Spring Is In The Air...5 Tips For Dealing With Spring Cleaning Pain Points




It's here people...the time of the year when we are supposed to focus on rebirth and renewal as flowers begin to bloom, baby farm animals fill the landscape, and, of course, the most important "renewal"/"rebirth" in this professional organizer's opinion, SPRING CLEANING/DECLUTTERING!


Yep, as we come out of our respective places of winter hibernation we must all face the fact that spring has arrived and we need to start to evaluate the state of our homes after getting through another season of maintaining and containing lots of season-appropriate "stuff"


And, if you are like most people living in a cold-weather state...like those of us here in Colorado...the copious amounts of coats, gloves, scarves, skis, skates, and other outdoor gear have no doubt taken over your front hall, mudrooms, and garages not to mention your cars if you happen to be someone (like me) that keeps a lot in the trunk for those times when you either weren't sure what the weather would end up being like on any given day and/or wanted the flexibility to head to the mountains at a moments notice to go for a hike or maybe take advantage last minute of a fresh powder day.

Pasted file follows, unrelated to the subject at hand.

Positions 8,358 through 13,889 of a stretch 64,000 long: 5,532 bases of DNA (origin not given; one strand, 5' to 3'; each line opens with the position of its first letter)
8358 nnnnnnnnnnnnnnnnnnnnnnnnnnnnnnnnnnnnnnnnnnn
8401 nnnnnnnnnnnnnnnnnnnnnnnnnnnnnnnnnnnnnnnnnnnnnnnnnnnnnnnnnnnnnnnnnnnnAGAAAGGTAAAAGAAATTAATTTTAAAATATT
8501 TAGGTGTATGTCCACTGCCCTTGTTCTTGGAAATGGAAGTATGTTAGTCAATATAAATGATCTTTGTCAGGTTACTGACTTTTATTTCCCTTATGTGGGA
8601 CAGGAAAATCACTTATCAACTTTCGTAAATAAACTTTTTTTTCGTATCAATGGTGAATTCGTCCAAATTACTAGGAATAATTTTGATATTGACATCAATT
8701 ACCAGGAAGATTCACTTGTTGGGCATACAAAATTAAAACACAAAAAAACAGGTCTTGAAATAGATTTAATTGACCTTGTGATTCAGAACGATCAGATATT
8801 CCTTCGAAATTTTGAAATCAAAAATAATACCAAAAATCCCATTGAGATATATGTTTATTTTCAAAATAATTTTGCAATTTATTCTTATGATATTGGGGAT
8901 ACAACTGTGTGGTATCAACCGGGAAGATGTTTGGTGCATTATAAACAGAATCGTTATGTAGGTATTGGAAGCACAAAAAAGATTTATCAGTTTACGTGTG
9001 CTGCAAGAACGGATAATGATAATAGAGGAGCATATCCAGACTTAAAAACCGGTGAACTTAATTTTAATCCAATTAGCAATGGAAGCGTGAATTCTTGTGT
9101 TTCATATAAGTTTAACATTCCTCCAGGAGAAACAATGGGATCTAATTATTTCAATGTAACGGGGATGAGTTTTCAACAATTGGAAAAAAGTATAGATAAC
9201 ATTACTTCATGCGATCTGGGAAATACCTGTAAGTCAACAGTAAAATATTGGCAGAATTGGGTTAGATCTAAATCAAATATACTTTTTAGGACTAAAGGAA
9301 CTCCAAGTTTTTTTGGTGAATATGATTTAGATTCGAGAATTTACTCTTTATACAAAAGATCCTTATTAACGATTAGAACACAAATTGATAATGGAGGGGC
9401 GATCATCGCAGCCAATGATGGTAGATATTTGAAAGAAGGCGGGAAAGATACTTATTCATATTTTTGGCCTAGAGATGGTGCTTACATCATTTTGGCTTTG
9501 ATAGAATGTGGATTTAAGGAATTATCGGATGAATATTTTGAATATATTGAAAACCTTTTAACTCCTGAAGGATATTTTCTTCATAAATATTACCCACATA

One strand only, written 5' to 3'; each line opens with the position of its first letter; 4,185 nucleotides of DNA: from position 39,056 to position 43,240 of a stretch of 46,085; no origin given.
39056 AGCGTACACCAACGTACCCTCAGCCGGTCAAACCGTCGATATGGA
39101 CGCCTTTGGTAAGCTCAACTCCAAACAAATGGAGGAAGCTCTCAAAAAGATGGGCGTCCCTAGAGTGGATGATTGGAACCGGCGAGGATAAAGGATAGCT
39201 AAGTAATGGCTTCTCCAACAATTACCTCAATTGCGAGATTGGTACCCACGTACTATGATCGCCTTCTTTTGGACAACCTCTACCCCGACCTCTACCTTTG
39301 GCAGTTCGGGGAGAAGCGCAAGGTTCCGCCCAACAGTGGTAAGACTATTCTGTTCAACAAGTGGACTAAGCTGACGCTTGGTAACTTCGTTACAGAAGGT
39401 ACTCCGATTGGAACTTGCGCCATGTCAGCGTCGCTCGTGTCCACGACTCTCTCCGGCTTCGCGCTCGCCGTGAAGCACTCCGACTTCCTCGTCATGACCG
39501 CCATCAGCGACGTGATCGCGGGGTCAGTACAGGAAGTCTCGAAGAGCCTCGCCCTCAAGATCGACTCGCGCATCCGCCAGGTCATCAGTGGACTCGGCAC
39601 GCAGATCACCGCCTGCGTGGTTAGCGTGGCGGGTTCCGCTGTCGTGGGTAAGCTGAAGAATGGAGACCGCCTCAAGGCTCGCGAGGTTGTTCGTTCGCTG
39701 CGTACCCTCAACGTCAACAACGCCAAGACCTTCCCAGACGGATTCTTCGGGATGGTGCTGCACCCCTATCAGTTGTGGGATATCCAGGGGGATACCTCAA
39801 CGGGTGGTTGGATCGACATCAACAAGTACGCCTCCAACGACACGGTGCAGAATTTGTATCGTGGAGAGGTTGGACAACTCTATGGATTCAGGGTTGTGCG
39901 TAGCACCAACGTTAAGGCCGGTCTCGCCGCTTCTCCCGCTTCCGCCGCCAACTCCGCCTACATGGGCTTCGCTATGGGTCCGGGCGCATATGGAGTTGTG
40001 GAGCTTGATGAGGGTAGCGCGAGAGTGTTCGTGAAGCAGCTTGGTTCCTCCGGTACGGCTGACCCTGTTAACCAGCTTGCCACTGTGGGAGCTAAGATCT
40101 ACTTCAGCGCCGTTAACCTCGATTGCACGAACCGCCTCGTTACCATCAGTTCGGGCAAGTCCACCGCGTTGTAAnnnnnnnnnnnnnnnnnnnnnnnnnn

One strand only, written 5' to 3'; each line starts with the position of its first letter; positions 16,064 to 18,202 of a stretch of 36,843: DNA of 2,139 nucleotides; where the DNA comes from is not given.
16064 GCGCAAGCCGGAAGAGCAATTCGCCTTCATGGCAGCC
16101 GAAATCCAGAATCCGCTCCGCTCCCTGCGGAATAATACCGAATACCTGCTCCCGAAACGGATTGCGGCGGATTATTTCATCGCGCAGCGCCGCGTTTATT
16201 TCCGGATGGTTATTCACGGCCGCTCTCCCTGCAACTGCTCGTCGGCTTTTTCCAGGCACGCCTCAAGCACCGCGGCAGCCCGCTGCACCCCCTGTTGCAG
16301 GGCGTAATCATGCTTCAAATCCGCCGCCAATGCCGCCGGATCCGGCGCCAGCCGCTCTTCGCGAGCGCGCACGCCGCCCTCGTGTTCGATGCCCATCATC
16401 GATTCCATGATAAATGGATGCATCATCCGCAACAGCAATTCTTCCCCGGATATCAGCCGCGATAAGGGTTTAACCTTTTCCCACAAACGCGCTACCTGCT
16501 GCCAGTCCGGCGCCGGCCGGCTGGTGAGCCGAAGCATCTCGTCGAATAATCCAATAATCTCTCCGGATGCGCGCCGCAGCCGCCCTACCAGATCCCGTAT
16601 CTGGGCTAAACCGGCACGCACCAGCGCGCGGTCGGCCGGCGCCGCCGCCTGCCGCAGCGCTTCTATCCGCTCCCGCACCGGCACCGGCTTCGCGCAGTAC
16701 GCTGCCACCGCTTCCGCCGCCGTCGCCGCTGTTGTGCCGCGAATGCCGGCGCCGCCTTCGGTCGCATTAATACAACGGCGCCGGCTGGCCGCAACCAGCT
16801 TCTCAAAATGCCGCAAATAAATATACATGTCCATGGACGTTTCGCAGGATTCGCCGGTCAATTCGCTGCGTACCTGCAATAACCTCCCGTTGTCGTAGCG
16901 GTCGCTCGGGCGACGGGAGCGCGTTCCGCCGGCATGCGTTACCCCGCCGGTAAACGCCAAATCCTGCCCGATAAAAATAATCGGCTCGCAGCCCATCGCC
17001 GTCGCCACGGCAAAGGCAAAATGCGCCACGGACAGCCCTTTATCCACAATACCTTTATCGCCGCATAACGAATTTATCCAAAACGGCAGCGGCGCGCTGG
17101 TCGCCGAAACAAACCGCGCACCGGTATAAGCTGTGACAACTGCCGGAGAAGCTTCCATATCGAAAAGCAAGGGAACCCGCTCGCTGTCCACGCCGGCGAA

There was a time when I used to have to move my clothes around from one season to the next but even before the pandemic put me in leggings every day, I had already pared down my wardrobe significantly since moving to Colorado from Florida. While I have obviously "geared up"...A LOT...in the past 5+ years, I have been very intentional with my purchases and don't have a need to do very much to transition to spring. Every stitch of clothing I own fits in my small but extremely functional bedroom closet, two dressers or in my front hall closet (jackets only).


That said, not everyone has my desire to be somewhat of a minimalist and therefore I offer you my top 5 tips for "springing" into organizing mode this spring beyond the typical KEEP-TOSS-DONATE strategy that professional organizers preach ad nauseam...


1. Before you open a drawer, closet, or cabinet, be sure to write down your goals. Try to be specific and not just write "Get rid of s$%t". I mean, you need to get rid of stuff but create a realistic action plan just like you would for any other adulting project. Seriously, pretend that this is your job for X number of hours/days. Whether you are a lover of spreadsheets or still find satisfaction in actually writing things down on paper or maybe even a whiteboard, go around room by room and take stock of what you see and how it makes you feel. Any discomfort means you really need to dig deep and list all of the things you don't like about the space or you know that you need to purge or repurpose somewhere else.